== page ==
"What we have experienced in recent months is not something that we have fostered. This situation occurs in different regions of the country and is the result of the fight between criminal groups. This generates a sense of fragility and vulnerability in our communities.
"But in this and in other cases it is important that impunity does not prevail because it generates more crime. And even though we cannot point our fingers to any particular group, we will investigate. This case has us very concerned. "
Attorney General Patricia Gonzalez Rodriguez said that the investigation is moving ahead. She indicated that most likely the crime was the result of the "professional activities" performed by Etzel Maldonado.
And although the prosecutor denies it, some officials think that the execution could be revenge, because the professor recently participated as a negotiator in the release of a relative of his wife kidnapped by a band of criminals. Two members of the gang were eventually arrested as the result of the operation.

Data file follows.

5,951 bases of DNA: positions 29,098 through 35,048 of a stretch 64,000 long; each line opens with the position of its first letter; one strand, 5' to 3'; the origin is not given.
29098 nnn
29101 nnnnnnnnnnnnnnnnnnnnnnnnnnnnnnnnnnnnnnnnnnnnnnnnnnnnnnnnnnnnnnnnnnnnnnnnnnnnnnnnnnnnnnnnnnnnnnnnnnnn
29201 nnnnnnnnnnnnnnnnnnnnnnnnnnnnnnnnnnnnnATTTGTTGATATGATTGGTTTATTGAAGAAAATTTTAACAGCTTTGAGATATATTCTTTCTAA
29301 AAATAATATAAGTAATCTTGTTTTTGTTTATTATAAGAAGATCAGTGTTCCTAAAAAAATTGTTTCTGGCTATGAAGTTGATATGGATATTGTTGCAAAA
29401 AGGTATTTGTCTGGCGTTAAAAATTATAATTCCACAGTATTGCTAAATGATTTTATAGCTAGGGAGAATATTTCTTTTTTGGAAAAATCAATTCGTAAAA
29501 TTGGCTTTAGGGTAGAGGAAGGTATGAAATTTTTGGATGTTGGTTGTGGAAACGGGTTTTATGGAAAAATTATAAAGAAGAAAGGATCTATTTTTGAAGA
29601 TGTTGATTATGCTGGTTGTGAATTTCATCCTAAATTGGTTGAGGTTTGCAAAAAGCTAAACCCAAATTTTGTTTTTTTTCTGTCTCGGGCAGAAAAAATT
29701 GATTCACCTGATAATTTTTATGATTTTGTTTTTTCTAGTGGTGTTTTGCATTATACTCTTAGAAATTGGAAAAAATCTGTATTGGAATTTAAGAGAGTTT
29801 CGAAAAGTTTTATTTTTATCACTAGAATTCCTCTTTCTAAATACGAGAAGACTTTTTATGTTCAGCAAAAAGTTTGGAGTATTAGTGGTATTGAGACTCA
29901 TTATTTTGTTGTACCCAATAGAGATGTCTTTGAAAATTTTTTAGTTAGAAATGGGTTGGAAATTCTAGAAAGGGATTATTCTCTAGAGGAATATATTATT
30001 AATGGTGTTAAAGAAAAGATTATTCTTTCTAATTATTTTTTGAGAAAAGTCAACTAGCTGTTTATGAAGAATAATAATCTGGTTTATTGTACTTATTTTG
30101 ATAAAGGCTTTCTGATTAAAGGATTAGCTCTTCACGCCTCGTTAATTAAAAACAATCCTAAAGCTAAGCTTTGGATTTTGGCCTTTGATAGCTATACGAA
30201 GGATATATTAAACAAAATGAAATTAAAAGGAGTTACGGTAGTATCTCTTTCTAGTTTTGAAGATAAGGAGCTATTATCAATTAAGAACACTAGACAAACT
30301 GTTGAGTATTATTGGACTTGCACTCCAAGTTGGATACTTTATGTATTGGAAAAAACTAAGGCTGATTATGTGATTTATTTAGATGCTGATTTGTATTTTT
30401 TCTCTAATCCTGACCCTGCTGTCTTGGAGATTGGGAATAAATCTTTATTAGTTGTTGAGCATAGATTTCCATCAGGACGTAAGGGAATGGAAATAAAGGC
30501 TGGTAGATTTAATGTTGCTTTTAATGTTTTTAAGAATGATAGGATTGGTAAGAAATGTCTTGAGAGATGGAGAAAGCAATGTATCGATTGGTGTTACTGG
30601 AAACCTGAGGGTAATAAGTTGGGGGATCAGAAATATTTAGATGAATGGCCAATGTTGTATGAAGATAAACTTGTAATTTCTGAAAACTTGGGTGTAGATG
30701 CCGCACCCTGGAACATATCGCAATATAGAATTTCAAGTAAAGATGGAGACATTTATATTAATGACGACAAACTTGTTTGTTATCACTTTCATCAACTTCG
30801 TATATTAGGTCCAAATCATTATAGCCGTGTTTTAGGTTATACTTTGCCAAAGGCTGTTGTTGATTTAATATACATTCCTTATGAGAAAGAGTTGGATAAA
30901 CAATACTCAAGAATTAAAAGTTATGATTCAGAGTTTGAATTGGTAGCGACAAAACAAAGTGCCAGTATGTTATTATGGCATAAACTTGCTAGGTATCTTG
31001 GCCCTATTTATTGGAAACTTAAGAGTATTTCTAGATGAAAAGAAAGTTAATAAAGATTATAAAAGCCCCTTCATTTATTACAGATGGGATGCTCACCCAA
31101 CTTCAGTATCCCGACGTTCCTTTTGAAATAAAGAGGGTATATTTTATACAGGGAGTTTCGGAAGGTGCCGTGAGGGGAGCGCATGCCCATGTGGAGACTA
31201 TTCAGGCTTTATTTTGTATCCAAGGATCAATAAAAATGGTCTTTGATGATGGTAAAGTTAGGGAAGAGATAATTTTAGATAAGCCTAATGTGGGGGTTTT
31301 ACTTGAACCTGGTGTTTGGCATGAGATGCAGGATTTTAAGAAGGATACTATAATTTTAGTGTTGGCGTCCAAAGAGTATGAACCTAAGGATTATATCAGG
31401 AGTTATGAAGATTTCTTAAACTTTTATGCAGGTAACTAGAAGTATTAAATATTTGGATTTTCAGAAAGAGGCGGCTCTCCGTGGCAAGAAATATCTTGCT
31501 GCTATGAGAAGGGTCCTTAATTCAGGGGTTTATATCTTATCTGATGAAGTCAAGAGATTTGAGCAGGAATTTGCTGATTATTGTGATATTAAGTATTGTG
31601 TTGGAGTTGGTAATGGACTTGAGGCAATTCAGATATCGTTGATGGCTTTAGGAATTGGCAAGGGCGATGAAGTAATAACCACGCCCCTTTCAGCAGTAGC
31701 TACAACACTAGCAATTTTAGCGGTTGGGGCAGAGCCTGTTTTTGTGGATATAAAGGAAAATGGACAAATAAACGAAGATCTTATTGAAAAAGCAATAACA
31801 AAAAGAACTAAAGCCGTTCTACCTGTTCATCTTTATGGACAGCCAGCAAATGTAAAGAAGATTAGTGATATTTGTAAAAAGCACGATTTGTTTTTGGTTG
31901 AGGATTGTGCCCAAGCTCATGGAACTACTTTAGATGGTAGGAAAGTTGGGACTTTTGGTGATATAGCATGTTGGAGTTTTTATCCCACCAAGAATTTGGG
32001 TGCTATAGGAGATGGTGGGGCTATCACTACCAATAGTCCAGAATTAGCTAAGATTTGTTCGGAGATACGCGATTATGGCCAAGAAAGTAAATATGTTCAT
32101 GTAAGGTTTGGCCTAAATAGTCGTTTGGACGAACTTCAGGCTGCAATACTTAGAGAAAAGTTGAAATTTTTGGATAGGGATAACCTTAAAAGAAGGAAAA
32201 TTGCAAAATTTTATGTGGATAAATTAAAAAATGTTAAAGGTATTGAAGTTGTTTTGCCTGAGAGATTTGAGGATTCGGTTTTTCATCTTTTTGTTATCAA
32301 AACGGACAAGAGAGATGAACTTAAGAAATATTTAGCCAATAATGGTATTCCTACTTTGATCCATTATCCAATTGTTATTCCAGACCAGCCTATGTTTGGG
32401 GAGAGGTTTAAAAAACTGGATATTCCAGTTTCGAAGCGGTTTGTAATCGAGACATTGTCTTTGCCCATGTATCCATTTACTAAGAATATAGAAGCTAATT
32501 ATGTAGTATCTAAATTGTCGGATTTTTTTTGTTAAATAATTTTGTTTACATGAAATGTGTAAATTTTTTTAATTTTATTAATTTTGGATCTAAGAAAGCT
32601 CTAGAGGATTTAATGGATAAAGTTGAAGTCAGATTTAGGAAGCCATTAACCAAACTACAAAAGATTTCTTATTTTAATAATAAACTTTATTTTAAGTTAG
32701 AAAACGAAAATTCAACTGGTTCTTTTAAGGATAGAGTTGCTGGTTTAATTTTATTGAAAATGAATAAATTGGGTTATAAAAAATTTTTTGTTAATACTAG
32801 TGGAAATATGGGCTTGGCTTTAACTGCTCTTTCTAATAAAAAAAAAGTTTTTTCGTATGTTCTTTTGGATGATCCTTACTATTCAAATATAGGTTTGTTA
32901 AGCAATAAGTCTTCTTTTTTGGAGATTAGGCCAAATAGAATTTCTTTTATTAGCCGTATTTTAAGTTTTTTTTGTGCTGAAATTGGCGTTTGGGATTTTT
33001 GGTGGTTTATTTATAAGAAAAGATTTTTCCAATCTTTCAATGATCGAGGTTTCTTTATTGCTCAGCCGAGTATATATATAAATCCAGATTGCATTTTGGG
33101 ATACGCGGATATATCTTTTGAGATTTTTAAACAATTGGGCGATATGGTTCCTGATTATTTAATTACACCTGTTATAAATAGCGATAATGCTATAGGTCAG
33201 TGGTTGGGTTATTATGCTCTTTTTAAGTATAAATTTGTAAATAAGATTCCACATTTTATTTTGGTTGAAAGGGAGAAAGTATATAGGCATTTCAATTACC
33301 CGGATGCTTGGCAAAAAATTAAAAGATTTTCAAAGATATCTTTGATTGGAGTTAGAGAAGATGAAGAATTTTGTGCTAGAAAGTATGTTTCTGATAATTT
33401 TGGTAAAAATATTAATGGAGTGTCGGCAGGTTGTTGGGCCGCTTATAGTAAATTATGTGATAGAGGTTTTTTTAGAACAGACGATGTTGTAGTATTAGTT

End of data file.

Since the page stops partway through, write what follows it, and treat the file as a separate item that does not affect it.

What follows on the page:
Sergio Granados Pineda, Secretary General of Government, says there is no indication that the crime had any political motives or was related to electoral issues.
"Michael was a gentle man, never argued to the extent of losing his temper. Never hurt anyone. He was a person that was highly regarded, widely recognized in the official sector of the PRI. He was a gentleman; jovial despite the years he had ... ¡Son chingaderas! (is shit!)"
- Don't you think you have not done things well in the war on drugs?